Protected pension age

Published  06 April 2024
   8 min read

Before 6 April 2006 (A-day) some individuals had a right to take their pension benefits before the normal minimum pension age if they either had a protected pension age, or they were retiring due to ill-health.

Important note

HMRC’s newsletter 158 has provided the following update on:

Enhanced protection (EP) — transferring to a new provider

Pension scheme newsletter 157 confirmed that the government would bring forward legislation to provide that individuals with enhanced protection can transfer their pension savings to a new provider and carry over the benefit of their protection, even though their permitted maximums for a lump sum or lump sum death benefit currently operate on a per arrangement basis.

Until the amending legislation is effective, members with enhanced protection may wish to delay transferring to a new provider.

Key facts

A protected pension age is lost on transfer unless it's one of the following:

  • It's a block (or buddy) transfer, including a transfer on wind-up. 
  • It's a transfer to a scheme where the individual already has a protected pension age.

Who might have a protected pension age?

  • Members of an occupational pension scheme or Section 32 who, on 5 April 2006, had an ‘unqualified right’ to take their pension benefits before age 55.
  • Individuals who, on 5 April 2006, were in certain jobs (usually sports people or those in dangerous occupations).
  • The Government is increasing the normal minimum pension to age 57 from April 2028. Our article, Protected pension ages of 55 or 56, gives more information on this protection.

What do we mean by ‘unqualified right’?

It means no one else needs to agree to the individual’s request to take their pension benefits such as an employer or scheme trustee. More details can be found in HMRC's Pensions Tax Manual - PTM062210.

When can the protected pension age be lost?

A protected pension age is lost if:

  • The individual chooses to transfer their benefits to another pension scheme unless it’s a block (or buddy) transfer or part of a wind-up.
  • The individual doesn’t become entitled to all the rights under the scheme on the same day. More information can be found in HMRC’s Pensions Tax Manual - PTM062220.

Let’s tell you more about a block (or buddy) and wind-up transfer

A block (or buddy) transfer has several conditions:

  • More than one member of the scheme must transfer at the same time to the same scheme. A transfer to or from a Section 32 plan doesn't meet this condition as you can't have more than one member of a Section 32 plan. A group personal pension, personal pension, stakeholder pension or an occupational pension scheme under the same trust will usually meet this condition.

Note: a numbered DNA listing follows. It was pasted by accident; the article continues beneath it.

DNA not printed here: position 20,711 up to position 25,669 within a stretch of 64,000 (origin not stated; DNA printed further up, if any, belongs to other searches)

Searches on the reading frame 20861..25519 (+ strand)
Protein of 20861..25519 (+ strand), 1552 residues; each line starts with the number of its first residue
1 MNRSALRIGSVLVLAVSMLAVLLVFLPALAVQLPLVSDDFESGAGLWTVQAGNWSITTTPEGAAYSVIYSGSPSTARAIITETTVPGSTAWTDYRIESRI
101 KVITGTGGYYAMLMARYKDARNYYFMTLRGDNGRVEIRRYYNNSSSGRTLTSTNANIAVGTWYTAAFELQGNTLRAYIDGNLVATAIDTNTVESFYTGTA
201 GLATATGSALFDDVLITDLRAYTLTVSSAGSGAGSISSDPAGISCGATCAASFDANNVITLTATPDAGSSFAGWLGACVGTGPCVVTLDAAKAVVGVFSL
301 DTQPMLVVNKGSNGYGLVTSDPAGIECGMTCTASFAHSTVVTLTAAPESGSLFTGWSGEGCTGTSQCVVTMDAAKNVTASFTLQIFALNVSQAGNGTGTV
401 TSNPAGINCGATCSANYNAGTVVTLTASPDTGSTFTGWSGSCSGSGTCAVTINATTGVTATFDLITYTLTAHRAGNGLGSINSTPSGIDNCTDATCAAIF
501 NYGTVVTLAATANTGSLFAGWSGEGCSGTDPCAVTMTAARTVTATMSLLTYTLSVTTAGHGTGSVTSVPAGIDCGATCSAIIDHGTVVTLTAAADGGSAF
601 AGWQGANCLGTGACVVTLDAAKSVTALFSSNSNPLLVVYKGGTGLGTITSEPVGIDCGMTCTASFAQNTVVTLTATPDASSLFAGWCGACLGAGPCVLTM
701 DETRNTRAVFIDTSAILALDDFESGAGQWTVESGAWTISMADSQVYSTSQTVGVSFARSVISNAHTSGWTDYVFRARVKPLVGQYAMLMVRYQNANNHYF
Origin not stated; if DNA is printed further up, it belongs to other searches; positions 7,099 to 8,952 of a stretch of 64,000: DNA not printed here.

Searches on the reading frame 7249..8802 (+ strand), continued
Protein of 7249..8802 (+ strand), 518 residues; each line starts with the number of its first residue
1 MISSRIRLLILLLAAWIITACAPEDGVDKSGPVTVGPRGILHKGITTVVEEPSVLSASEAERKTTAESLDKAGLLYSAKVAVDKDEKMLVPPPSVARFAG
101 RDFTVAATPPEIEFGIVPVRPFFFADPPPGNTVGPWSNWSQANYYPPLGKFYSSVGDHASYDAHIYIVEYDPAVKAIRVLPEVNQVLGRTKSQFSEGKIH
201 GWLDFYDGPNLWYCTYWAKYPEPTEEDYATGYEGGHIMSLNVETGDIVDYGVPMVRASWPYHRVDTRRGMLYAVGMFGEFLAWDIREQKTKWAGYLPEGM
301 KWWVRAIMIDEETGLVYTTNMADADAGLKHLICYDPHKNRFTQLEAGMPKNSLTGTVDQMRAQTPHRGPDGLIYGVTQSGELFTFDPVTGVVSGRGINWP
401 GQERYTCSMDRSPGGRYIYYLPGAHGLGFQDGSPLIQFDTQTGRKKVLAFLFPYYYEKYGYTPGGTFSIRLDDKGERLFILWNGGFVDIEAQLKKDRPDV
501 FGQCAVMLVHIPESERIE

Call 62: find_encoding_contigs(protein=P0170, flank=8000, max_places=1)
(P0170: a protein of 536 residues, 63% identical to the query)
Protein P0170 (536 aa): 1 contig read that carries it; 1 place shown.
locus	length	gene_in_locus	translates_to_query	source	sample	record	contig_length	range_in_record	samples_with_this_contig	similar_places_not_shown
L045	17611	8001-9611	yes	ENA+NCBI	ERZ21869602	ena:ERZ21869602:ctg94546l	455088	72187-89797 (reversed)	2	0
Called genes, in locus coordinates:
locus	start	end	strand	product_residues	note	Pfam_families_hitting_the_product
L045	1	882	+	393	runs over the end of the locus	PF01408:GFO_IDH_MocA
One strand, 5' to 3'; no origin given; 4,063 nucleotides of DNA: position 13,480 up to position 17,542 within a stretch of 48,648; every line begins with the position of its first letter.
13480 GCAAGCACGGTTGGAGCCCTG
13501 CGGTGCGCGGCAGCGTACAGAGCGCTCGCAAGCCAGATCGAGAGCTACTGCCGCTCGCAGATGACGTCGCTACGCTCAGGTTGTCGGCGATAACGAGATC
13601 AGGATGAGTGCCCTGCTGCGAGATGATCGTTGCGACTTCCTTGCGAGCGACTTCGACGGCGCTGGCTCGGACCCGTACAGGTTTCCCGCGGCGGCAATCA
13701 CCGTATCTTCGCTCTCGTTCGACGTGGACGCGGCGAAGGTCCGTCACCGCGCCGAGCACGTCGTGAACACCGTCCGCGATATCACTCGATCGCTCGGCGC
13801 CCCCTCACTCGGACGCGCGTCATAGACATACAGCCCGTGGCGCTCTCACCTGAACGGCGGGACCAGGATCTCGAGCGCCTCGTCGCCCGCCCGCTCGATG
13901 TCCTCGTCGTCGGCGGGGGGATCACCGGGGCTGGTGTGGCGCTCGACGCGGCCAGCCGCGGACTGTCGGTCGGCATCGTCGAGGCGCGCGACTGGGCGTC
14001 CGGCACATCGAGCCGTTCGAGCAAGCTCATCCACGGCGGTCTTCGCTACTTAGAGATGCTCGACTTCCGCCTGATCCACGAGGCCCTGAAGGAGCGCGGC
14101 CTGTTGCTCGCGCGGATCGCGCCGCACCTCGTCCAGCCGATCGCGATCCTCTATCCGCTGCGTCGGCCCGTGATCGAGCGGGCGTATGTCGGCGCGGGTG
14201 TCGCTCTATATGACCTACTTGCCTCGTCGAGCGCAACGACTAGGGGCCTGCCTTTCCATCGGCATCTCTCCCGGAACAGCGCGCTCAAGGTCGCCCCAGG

• 'Same time' doesn't mean funds have to transfer on the same day. As long as it’s obvious the transfers are meant to be part of the same transaction, that’s OK.
  • The individual must not have been a member of the receiving scheme for longer than 12 months unless that scheme is a personal pension (including a stakeholder pension) that has only contracted out rights.

A wind-up transfer is a specific type of transfer. For a transfer to be treated as a winding-up transfer several conditions must apply:

  • the individual has protected pension age, and
  • the existing scheme must be winding up, and
  • the receiving scheme must be a deferred annuity contract, usually a Section 32 plan

If the above conditions are met, the new pension plan will keep any protected pension age. 

What if an individual wants to take their pension as drawdown?

If a scheme with a protected pension age doesn’t offer drawdown, the individual has 2 choices:

  • Transfer the rights to a new scheme that offers drawdown before the benefits are crystallised. The protected pension age will only be maintained if the transfer is part of a block or wind-up transfer. All of the benefits need to be crystallised at the same time.
  • Stay in their current scheme to take advantage of the protected pension age. But the individual will not be able to have drawdown.

HMRC Pension Tax Manual – PTM062220 tells you more about this.

Things to bear in mind

As well as all the conditions explained above, the receiving scheme/insurer must be willing and able to accept the transfer.

An individual with a protected pension age of less than 50, taking their pension before they reach the normal minimum pension age, may have their lump sum and lump sum and death benefit allowance reduced. 

Further information

Check out these useful links to HMRC’s tax manuals:

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The information provided is based on our current understanding of the relevant legislation and regulations and may be subject to alteration as a result of changes in legislation or practice. Also it may not reflect the options available under a specific product which may not be as wide as legislations and regulations allow.

All references to taxation are based on our understanding of current taxation law and practice and may be affected by future changes in legislation and the individual circumstances of the investor.